Go, go, go, go!

There is a word that I like that I think we should use more often, that we should try to implement more often in our lives. That word is ‘intent’. It’s a bit difficult to define but I know it when I see it. I also know when I hear it and this week I heard ‘intent’ loud and clear at the Liberty Stadium and it came with a Portuguese accent.

intent

For the first half of the season watching the Swans the word ‘intent’ was a word that often came to my mind because I didn’t see any on the pitch.  As results go against you and the rub of the green seems to favour the opposition it’s easy to understand why players that are obviously gifted and talented look pale imitations of themselves.

I would find myself bewildered when faced with open stretches of the Liberty Stadium at their mercy our fleet footed wingers would suddenly stop and turn around looking for the safe pass option.  In midfield a sideways pass or a pass to a free centre back appeared to the first option rather than the last.  What I wanted was for someone to ‘have a go’.  I don’t mean mindlessly running into blind alleyways putting the team into danger, no, but what I did want was for the first motion to be primarily a forward motion that our play should be full of intent.

On Tuesday Swansea played Notts County in an FA Cup replay.  We should have won the first time around having taken the lead and outplayed the team from the lower division in the first half but in the second half something went wrong and maybe we were lucky to walk away with a draw. We were always favourites to win the replay but what we all saw was a Swansea team that really wanted to win.  Here and in most of the games I have seem since Carols Carvahal took over is a team filled with, well, intent.

By the second half the game to all ‘intents and purposes’ was over.  But for the manager and therefore for the team that wasn’t the case.  This wasn’t about punishing or embarrassing a lesser team, this was about setting out our stall for the rest of the season, instilling something into a team which is fast becoming unrecognisable from the team of ‘no hopers’ we saw last year.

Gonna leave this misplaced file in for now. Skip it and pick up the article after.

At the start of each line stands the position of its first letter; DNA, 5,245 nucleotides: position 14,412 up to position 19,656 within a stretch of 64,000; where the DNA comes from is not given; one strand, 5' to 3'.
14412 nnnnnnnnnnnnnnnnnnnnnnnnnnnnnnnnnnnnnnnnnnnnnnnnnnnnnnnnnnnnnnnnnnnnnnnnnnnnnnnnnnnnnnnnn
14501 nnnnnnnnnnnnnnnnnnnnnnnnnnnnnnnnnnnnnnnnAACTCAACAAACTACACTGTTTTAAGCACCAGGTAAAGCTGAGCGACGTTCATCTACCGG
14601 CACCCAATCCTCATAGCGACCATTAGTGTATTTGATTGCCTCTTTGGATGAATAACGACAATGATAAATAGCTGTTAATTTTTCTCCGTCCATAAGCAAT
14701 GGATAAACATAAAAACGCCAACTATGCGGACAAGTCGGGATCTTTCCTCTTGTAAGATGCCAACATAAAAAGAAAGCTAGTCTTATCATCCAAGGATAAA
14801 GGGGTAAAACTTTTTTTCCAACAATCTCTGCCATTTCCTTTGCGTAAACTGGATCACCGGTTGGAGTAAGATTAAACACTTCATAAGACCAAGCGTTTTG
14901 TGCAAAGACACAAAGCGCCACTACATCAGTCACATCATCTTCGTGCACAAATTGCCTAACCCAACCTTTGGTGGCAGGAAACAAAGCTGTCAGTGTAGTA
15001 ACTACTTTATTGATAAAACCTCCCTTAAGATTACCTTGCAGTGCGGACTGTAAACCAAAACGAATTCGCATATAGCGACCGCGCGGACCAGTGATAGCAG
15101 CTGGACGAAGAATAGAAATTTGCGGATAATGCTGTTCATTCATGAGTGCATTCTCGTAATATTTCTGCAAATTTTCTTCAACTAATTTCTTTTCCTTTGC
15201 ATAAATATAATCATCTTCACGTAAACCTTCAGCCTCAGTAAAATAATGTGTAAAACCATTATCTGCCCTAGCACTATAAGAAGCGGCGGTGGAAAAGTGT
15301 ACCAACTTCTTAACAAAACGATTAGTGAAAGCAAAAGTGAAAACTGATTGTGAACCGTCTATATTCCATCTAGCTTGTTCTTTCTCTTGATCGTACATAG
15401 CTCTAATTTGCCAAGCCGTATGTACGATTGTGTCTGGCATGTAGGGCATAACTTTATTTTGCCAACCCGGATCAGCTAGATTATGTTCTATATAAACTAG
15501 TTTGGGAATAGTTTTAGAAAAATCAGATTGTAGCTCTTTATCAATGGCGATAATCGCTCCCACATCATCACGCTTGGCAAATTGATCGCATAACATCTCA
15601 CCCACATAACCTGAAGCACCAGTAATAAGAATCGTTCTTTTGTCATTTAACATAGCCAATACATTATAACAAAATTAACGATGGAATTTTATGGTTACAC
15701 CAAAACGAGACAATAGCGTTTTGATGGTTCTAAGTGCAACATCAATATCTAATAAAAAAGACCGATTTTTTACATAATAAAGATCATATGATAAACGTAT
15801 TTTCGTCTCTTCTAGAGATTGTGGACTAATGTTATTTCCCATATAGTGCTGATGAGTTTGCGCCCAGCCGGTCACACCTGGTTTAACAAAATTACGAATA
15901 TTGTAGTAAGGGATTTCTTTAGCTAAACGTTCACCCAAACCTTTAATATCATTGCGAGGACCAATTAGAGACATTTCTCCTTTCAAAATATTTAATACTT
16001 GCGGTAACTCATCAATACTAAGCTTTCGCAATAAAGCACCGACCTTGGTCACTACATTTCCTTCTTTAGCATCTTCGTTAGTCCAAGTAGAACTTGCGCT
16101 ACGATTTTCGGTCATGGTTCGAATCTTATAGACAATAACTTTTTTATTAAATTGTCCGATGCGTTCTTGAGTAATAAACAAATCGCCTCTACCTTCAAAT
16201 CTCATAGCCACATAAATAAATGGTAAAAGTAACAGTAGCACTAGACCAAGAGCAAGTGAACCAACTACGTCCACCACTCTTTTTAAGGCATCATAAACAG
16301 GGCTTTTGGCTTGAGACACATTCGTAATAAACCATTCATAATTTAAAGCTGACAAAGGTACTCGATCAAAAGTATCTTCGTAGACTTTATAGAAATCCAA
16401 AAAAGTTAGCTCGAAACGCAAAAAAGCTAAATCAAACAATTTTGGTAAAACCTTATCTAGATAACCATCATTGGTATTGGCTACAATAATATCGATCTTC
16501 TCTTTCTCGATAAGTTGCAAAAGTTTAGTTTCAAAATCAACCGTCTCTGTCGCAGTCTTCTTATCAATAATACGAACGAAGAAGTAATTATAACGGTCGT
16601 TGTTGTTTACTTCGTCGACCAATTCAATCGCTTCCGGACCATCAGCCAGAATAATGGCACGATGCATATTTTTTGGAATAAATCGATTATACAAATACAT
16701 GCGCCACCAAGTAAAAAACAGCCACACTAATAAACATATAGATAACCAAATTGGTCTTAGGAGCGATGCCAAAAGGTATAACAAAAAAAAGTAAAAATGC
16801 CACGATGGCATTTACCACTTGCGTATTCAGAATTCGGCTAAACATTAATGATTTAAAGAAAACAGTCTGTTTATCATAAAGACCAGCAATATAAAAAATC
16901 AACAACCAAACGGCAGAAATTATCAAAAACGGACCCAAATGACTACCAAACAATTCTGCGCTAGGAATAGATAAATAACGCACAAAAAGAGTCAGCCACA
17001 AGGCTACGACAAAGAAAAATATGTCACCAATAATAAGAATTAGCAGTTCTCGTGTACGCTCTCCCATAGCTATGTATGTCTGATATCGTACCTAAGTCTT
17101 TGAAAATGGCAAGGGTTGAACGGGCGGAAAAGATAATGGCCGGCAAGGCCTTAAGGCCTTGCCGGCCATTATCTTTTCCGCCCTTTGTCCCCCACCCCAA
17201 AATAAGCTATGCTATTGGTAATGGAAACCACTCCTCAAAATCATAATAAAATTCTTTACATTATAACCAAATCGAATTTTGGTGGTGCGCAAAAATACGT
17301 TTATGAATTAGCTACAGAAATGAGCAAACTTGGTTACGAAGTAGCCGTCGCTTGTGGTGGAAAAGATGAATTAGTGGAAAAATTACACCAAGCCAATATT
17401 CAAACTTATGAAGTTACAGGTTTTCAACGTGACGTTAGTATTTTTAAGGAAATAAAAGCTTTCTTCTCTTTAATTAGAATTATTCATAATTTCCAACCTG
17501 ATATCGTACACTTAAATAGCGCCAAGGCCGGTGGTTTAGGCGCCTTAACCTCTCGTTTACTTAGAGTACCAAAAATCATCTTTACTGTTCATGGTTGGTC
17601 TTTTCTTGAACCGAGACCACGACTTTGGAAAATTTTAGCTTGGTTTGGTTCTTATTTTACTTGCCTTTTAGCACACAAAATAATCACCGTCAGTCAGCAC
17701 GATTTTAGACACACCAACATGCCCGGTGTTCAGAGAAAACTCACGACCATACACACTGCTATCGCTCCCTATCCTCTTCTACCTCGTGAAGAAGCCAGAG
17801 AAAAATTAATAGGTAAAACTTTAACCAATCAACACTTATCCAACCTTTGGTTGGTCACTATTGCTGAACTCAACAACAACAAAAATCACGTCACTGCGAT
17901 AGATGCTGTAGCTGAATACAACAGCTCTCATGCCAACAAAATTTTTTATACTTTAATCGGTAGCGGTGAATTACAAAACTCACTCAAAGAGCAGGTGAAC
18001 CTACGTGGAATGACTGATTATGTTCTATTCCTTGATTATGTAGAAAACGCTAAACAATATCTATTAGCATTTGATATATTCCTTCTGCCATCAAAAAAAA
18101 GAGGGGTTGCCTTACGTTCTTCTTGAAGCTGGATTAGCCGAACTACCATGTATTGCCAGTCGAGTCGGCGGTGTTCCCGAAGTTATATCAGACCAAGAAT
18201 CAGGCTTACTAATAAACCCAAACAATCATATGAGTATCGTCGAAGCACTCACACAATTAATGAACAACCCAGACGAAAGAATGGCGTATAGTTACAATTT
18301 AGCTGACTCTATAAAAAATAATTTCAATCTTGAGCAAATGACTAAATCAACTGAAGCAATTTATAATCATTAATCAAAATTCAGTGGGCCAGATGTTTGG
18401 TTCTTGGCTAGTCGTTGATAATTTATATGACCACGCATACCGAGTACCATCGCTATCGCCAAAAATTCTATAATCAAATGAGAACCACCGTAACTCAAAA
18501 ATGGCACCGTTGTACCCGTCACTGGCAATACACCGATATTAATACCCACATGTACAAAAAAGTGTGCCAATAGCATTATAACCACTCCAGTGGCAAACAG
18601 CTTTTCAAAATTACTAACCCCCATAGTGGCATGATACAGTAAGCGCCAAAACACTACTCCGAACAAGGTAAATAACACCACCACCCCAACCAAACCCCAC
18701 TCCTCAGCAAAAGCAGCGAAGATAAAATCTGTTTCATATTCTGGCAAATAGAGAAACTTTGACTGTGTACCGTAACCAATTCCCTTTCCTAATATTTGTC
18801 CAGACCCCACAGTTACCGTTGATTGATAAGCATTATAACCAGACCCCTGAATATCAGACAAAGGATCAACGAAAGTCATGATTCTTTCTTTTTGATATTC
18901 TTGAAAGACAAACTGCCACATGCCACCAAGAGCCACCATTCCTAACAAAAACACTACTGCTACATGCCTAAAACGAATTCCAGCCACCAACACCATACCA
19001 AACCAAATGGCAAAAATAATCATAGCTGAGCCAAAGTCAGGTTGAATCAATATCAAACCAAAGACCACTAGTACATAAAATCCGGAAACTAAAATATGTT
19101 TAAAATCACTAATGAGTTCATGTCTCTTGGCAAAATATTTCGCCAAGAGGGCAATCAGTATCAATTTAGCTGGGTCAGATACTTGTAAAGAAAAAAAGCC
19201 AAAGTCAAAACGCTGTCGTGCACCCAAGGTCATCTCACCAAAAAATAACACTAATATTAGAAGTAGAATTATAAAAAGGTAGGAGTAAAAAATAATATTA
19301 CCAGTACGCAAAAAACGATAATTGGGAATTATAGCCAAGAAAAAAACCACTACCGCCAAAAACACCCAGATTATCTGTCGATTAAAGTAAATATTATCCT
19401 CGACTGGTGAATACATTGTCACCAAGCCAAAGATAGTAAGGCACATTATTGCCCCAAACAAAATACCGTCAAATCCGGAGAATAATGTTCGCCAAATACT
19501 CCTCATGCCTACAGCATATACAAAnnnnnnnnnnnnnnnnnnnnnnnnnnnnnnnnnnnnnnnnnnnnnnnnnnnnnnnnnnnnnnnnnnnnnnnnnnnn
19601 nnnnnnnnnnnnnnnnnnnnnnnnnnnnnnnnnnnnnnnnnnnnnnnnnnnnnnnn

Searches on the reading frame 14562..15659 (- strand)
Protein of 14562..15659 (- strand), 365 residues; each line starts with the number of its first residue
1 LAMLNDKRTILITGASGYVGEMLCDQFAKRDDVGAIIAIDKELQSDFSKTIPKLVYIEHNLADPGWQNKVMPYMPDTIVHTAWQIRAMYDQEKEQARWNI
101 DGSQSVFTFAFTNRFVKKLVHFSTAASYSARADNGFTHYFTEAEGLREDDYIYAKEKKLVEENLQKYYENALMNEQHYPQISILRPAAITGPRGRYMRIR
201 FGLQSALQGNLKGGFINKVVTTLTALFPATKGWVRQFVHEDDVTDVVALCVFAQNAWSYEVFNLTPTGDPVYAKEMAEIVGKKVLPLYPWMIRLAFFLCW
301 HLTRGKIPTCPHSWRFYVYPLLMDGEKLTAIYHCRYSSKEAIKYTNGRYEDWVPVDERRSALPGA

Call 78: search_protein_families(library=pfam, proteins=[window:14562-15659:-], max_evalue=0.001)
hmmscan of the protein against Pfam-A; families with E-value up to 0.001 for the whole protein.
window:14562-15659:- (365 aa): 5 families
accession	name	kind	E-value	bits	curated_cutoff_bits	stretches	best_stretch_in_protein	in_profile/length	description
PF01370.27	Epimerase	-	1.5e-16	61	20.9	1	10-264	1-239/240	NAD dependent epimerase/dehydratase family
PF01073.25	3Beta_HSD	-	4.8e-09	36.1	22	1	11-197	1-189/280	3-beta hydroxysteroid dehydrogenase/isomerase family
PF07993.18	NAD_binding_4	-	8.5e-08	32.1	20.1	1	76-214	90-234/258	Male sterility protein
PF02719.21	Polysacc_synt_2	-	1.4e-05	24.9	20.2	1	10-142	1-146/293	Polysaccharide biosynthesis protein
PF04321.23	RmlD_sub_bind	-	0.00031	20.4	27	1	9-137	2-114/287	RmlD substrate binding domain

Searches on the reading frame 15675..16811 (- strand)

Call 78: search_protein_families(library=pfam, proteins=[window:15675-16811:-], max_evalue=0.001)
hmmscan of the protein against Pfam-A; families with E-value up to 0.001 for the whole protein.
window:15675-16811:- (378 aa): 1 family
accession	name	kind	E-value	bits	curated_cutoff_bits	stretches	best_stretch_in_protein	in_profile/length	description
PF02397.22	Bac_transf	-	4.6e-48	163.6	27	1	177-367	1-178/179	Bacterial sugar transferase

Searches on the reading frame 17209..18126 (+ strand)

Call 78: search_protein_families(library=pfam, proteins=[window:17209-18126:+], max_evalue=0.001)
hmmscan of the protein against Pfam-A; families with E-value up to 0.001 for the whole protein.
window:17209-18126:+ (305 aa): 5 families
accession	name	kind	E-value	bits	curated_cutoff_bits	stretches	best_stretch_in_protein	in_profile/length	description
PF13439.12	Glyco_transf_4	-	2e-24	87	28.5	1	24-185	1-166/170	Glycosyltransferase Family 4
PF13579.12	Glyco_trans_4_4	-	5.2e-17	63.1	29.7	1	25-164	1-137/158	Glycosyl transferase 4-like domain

Normally when the Liberty is full it’s hard to hear yourself think let alone talk.  As it was a replay against Notts County on a cold day in February the stadium was only about a third full which meant you could hear the players and you could also hear the manager.

As we now know the manager has an interesting way with words from lobsters to sardines, from traffic jams and F1 motor cars.  On Tuesday it was just one word that I heard time and time again that made all of the difference, that word was ‘GO!’.

At 4-1 up you could forgive the team and manger if they started to coast a little with thoughts about an important Premier League fixture against Burnley on everyone’s minds. Not on Tuesday.  There is nothing more exciting than seeing a player run at the opposition.  We have a number of players at the club who are fast and skilful but sadly too often we haven’t seen them in full flow.

With a quiet stadium it was impossible not to hear the manager scream at his players ‘Go, go, go, go, go,’.  He wanted them to play with intent so instead of a match petering out in the last 20 minds those lucky enough to be at the Liberty of watching from the warmth of their living room sofa saw a team going at it until the end.